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Epic Games extends its fight with Google to Australia

 Epic Games extends its fight with Google to Australia

Epic Games has expanded its legal battle worldwide against the dominant mobile app store operators with a new legal suit against Google in Australia.

Epic Games extends its fight with Google to Australia

The new lawsuit accuses Google of having committed anti-competitive behavior that violates Australian consumer law, and also accuses the search giant of violating the country's 2010 Competition and Consumer Act.

The legal action comes on the heels of a similar action against Apple in Australia last November, and Epic Games' legal battle against app stores now extends to the European Union, the United Kingdom and the United States, as well as Australia.

According to the lawsuit, the time has come for Apple and Google to allow app makers to exceed 30 percent through alternative app stores or alternative in-app payment systems, and it is now a requirement for a growing number of companies, app developers and regulators who do business with the Apple and Google app store.

Epic Games says: Google is misusing its control over the Android operating system, restricting competition in payment processing and distributing apps via the Google Play Store, and this harmful behavior stifles innovation, reduces consumer choice and leads to price inflation.

And (Tim Sweeney) Tim Sweeney, CEO of the company that made Fortnite, said in a statement: Google deludes everyone that it is open by presenting arguments about the existence of alternative app stores on its platform or allowing the downloading of applications directly from third parties, but in reality these situations are very rare. So much so, that it hardly affects the monopoly.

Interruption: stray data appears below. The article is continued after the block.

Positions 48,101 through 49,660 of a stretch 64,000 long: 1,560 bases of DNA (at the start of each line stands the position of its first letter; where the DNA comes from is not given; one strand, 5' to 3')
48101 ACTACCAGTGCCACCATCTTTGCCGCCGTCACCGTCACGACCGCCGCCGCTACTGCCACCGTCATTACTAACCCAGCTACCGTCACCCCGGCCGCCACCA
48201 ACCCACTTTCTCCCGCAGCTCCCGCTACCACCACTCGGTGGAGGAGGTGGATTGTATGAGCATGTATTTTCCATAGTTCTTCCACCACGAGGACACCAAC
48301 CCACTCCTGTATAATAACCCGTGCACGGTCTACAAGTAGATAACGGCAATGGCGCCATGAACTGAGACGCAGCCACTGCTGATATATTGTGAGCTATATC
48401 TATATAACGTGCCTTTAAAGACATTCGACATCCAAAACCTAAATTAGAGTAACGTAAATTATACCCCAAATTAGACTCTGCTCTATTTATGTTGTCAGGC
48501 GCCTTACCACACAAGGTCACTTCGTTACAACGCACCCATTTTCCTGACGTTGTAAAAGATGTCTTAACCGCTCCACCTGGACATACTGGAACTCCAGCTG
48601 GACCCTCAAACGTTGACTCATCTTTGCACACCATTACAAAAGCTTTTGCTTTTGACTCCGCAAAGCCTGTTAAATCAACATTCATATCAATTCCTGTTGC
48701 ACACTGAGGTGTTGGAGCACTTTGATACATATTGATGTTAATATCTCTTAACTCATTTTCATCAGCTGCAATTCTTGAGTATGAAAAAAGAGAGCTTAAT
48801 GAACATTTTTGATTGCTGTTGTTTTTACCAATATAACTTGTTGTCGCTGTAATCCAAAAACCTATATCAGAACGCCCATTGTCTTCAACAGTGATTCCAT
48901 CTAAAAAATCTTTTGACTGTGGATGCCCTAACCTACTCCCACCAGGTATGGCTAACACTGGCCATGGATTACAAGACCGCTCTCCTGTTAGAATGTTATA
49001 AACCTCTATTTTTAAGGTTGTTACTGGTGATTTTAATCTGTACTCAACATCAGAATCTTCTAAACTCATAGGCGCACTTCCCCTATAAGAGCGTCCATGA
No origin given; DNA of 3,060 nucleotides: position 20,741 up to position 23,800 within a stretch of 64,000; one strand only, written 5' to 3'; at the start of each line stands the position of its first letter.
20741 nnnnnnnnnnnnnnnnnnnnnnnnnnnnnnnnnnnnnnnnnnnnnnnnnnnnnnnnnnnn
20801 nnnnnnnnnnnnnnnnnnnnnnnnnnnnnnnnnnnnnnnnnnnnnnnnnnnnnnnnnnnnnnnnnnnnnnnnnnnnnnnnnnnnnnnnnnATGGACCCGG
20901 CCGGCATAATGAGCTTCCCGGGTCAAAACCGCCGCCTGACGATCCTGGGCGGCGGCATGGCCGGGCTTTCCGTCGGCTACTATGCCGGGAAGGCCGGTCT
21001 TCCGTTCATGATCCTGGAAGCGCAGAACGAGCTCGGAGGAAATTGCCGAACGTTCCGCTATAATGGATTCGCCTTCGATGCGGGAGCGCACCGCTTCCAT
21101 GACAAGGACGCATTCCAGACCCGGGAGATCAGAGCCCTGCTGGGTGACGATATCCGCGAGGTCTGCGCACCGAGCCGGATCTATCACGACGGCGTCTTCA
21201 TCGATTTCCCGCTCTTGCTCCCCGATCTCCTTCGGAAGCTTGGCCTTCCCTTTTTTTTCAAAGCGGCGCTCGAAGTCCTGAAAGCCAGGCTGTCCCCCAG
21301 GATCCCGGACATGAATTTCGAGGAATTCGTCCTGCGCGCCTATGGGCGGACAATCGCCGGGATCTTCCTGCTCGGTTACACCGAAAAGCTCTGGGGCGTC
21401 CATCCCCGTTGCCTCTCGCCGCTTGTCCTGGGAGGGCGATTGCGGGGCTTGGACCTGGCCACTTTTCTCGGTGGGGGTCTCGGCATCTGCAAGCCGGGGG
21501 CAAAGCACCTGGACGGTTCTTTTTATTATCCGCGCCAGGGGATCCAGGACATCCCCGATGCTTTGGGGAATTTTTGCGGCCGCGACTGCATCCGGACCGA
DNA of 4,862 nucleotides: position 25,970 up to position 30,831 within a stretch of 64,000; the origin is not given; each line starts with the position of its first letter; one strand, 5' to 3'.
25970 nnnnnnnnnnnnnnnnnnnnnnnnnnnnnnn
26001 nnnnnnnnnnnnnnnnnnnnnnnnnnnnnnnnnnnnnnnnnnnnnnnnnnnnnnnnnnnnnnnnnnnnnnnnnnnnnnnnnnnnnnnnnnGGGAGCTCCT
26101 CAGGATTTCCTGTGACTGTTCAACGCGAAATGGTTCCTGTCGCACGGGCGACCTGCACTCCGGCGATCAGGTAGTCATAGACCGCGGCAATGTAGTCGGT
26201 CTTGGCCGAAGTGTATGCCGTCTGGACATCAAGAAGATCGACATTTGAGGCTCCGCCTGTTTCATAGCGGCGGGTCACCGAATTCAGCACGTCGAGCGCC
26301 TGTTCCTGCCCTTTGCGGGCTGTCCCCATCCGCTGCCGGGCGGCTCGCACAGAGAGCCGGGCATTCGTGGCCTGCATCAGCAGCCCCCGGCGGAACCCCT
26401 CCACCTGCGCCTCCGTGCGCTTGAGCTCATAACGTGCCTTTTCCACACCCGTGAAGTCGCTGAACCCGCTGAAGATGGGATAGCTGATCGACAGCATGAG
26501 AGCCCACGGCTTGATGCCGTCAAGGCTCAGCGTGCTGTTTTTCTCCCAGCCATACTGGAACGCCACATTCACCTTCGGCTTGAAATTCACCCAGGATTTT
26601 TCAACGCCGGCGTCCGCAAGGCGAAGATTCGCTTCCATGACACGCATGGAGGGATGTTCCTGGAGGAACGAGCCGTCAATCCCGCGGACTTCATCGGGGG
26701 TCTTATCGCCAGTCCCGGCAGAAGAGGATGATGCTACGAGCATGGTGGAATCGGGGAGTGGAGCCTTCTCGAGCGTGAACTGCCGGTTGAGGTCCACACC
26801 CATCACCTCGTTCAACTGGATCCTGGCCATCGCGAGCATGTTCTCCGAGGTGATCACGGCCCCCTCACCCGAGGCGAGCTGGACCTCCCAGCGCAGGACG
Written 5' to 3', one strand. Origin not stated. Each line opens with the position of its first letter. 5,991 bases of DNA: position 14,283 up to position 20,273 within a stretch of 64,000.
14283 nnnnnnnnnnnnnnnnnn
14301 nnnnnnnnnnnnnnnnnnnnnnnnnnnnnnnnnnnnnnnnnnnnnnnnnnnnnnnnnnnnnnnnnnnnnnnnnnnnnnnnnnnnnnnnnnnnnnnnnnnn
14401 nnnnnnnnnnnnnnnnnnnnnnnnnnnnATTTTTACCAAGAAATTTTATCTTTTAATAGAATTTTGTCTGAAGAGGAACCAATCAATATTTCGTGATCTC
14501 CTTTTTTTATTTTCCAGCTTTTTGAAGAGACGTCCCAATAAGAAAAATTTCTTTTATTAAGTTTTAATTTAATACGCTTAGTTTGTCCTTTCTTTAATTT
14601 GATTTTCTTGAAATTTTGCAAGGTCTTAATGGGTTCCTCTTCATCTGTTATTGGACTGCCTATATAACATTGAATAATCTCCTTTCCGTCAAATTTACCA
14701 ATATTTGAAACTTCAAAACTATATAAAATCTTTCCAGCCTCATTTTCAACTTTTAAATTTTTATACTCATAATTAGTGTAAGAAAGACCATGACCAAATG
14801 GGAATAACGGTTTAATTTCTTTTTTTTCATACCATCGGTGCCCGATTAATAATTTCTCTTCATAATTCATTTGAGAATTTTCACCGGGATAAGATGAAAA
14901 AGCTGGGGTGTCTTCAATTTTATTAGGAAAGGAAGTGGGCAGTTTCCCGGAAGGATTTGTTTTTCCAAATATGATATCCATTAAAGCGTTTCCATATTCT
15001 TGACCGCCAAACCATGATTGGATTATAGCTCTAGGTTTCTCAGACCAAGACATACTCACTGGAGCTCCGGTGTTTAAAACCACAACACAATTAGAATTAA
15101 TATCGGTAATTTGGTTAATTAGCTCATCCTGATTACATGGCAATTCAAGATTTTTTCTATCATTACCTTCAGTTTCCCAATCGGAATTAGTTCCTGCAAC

Sweeney adds: The barriers that Google puts on the Android operating system are real, and he points to the actions Google takes, such as warning users against downloading programs outside the Google Play Store, as ways to scare users to download only approved programs.

He added: Such measures demonstrate that Google is more interested in pretending to be open than providing options for consumers, and we believe that consumers have the right to install applications from the sources of their choice and developers have the right to compete in a fair market.

This argument differs slightly from the one that Epic Games used against Apple in similar measures, as Google allows alternative app stores and external downloads of apps that have not been approved by the Google Play Store.

But Google makes it very difficult to download apps directly via Android devices, forcing the vast majority of users to get apps through the Google Play Store, says Epic Games.